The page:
John Martin trained as a performer at Bristol University and the Ecole Jacques Lecoq, before performing with New York LaMama and in British Fringe and repertory. His directing career includes over 50 productions in the UK, Sweden, Germany, France, Kenya, South Africa and India. He is a founder member of Pan Centre for Intercultural Arts and has taught workshops in intercultural performance and performers’ creativity around the world.

CUTTING-IT-UP: A TEXT AND GESTURE IMPROVISATION
Julia Lee Barclay
Using techniques inspired by William Burroughs and Brian Gysin and pasting everyday words, phrases and gestures, New York-based experimental theatre director and playwright, Julia Lee Barclay will lead a workshop of improvisational explorations of text and movement focusing on issues of gender, religion, class and nationality with a special emphasis on levels of address and presence.

Julia Lee Barclay, an award-winning, published writer and director, has had work produced extensively in NYC and London. Starting in 1997, she spent two years working in a lab with actors in NYC exploring new ways of approaching the creation of a theatre event, including different levels of presence that actors bring to these events – the results of this work she now teaches in workshops and is the basis of her practice. Most recently her work has been produced at Camden People’s Theatre and at The Present Company in NYC.

NEW NARRATIVES: GRAEAE
Jenny Sealey and Judith Kilvington
A rehearsal of Blasted by Sarah Kane exploring the theatrical impact of casting two disabled actors in the main roles. The workshop will be led by Jenny Sealey, Artistic Director, with actors Tim Gebbels and Kaz Langley who are both Associate Artists of Graeae.

One character becomes blind in the play. What is the rehearsal dialogue if the actor playing that role is blind? What choices are made around that characters visual status – if the character is played as blind from the start what meaning does this give and what is the significance of him later being “physically” blinded? The other character, female, has a stutter that comes from insecurity and vulnerability – this character will be played by a woman who has a differing speech pattern – how will her usual means of communication portray this vulnerability?

The rehearsal will demonstrate Graeae’s unique slant on how to answer the above question and how we begin to create a new narrative within an extant text.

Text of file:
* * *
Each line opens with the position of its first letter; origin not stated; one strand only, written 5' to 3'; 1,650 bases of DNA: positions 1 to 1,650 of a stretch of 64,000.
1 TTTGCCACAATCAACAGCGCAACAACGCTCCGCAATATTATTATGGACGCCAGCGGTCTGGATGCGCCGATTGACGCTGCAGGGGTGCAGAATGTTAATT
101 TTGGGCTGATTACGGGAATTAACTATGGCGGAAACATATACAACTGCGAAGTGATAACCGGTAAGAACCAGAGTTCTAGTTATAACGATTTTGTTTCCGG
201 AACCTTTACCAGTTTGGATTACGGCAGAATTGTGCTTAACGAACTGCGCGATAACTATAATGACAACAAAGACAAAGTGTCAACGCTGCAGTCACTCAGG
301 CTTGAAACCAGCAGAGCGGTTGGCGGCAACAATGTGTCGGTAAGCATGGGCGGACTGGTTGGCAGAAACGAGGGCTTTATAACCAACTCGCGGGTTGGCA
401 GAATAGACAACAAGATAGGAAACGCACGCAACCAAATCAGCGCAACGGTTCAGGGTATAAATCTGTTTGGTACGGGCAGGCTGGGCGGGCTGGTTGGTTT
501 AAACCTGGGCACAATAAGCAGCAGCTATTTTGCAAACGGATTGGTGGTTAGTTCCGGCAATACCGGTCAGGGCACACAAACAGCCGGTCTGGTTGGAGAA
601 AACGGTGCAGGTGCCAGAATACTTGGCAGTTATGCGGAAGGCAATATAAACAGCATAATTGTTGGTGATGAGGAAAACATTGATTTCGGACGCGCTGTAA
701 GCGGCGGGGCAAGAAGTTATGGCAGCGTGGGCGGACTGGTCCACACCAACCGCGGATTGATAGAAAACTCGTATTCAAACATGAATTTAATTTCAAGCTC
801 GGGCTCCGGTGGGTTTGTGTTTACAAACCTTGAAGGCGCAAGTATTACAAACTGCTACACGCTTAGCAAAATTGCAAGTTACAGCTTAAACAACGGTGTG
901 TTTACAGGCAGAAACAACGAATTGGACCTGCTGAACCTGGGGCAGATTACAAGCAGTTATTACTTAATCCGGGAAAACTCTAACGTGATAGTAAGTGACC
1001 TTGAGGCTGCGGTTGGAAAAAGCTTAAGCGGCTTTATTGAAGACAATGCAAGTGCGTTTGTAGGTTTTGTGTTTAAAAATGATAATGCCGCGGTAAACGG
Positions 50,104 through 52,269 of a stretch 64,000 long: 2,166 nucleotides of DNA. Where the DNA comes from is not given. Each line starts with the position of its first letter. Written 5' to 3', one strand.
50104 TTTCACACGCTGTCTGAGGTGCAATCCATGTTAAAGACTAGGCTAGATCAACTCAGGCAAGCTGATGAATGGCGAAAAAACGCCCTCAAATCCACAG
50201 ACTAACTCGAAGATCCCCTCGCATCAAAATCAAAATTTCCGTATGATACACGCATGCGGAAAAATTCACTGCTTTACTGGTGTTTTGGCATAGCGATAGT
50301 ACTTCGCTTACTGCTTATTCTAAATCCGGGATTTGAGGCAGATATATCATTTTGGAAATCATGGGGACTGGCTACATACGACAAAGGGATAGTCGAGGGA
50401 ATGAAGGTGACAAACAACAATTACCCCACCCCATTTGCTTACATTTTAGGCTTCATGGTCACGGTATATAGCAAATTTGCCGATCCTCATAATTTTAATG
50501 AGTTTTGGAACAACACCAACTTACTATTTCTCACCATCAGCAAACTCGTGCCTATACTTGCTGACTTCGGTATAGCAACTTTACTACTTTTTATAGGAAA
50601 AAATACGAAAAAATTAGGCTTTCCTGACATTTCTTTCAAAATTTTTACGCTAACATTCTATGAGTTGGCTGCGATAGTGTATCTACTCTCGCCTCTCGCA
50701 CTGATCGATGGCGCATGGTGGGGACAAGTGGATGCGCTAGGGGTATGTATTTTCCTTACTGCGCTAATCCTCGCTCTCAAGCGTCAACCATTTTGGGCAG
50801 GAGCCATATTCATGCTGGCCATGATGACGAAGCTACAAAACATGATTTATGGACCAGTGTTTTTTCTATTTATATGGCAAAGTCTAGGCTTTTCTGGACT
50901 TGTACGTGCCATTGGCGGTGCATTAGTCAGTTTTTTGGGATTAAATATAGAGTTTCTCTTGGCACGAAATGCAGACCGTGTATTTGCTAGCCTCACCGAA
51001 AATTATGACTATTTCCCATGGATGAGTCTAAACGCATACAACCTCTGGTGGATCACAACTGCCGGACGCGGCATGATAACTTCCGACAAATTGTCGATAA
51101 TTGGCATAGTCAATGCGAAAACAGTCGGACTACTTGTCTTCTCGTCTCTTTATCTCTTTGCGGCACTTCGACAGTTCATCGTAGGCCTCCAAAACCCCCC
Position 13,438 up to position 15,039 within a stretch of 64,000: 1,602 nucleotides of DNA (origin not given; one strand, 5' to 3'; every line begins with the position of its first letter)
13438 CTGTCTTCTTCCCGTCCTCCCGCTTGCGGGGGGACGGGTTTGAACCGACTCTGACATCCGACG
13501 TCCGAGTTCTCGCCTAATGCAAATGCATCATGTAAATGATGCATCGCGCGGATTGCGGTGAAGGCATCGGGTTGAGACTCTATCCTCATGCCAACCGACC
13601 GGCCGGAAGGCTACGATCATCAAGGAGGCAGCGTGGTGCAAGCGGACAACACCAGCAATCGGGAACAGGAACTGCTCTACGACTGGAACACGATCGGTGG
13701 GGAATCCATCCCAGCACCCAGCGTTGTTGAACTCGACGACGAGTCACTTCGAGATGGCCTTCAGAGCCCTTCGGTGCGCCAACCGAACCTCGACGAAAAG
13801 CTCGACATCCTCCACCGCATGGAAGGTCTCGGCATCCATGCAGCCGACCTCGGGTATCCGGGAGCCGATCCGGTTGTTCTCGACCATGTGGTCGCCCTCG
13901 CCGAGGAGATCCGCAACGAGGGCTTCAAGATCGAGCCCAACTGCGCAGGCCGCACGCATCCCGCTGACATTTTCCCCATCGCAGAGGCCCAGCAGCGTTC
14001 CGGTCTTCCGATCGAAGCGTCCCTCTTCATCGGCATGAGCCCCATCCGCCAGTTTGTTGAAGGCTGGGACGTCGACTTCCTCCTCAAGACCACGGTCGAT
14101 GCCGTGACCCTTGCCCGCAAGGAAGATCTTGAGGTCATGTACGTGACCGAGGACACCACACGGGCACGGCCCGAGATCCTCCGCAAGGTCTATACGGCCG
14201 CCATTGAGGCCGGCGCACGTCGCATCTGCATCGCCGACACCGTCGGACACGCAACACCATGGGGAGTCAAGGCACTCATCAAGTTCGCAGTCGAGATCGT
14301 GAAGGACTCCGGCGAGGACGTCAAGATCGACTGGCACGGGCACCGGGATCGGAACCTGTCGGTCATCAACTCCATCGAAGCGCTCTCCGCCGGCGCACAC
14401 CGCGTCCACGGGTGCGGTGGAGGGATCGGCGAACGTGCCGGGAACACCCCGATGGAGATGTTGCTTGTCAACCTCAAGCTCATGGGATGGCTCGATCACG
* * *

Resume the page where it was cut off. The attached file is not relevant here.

AFTER GROTOWSKI
Gabriel Gawin
The workshop explores techniques developed from Grotowski’s legacy by Gabriel Gawin, and those employed by Teatr Piesn Kozla. Poland.

FORUM THEATRE
Mojisola Adebayo
Forum Theatre was developed by Augusto Boal during his work in Buenos Aries and subsequent research in France where, through a series of workshops and publications, he systematised the theories and practice of the Theatre of the Oppressed. – the means by which ‘spect-actors’ learn to transform both theatrical and social reality. Forum Theatre can happen in a theatre or in the street. It presents a problem to which the protagonist does not have a solution. The spectator becomes a ‘spect-actor’ and is encouraged to intervene directly in the action. The solution has to be discovered by the actors and audience together, pedagogically teaching one another. A true question is posed so that everyone can freely and democratically participate and intervene. The workshop will focus on the skills employed in this practice.

Mojisola Adebayo has a degree in Drama and Theatre Arts (Goldsmiths College, University of London) and a Masters in Physical Theatre (Royal Holloway, University of London). She worked with Boal in Brazil and has applied the skills she learned there to a number of international educational and theatre contexts. She has spent several years in Dublin working as an actor, director and teacher including projects with the Samuel Beckett Centre at Trinity College. Recent projects include: training trainers and performers in Sri Lanka and Syria, both for the British Council; and performing in Visible for Cardboard Citizens in the RSC season of new work at the Soho Theatre. Forthcoming work involves performing in Modern Amazons at Birmingham Rep.

DEVISING INTERCULTURAL THEATRE
Michael Walling
A practical workshop using the inter-cultural and multi-lingual techniques through which Border Crossings creates its unscripted work.

Border Crossings is an international company working in theatre and combined arts that creates dynamic performances by fusing many forms of world theatre, dance and music. It works across the borders – between cultures and art forms, and between nations and peoples. Productions have attracted enthusiastic responses from audiences all over the UK, and as far afield as Brazil, Egypt, France, Hungary, India, Mauritius, Mexico, Zimbabwe and The Seychelles. They include Bullie’s House (2004), British Première of Thomas Keneally’s play about Aboriginal Australians. Funded by Arts Council England, Australian DFAT and Arts WA; Orientations (2003-4), a devised piece created by Indian and British performers, dealing with issues of gender and sexuality in Eastern and Western societies. Funded by Arts Council England, the British Council and Visiting Arts; and Mappa Mundi (2000-1), a multidisciplinary devised theatre piece with music, created and performed by artists from six different cultural traditions.

Michael Walling is Artistic Director of Border Crossings. Productions for the Company include: Bullie’s House by Thomas Keneally, Orientations, Double Tongue, Mappa Mundi, Toufann, Twelfth Night (Mauritius, Seychelles & Zimbabwe), Bravely Fought the Queen, Departures / Arrivals, Fool for Love.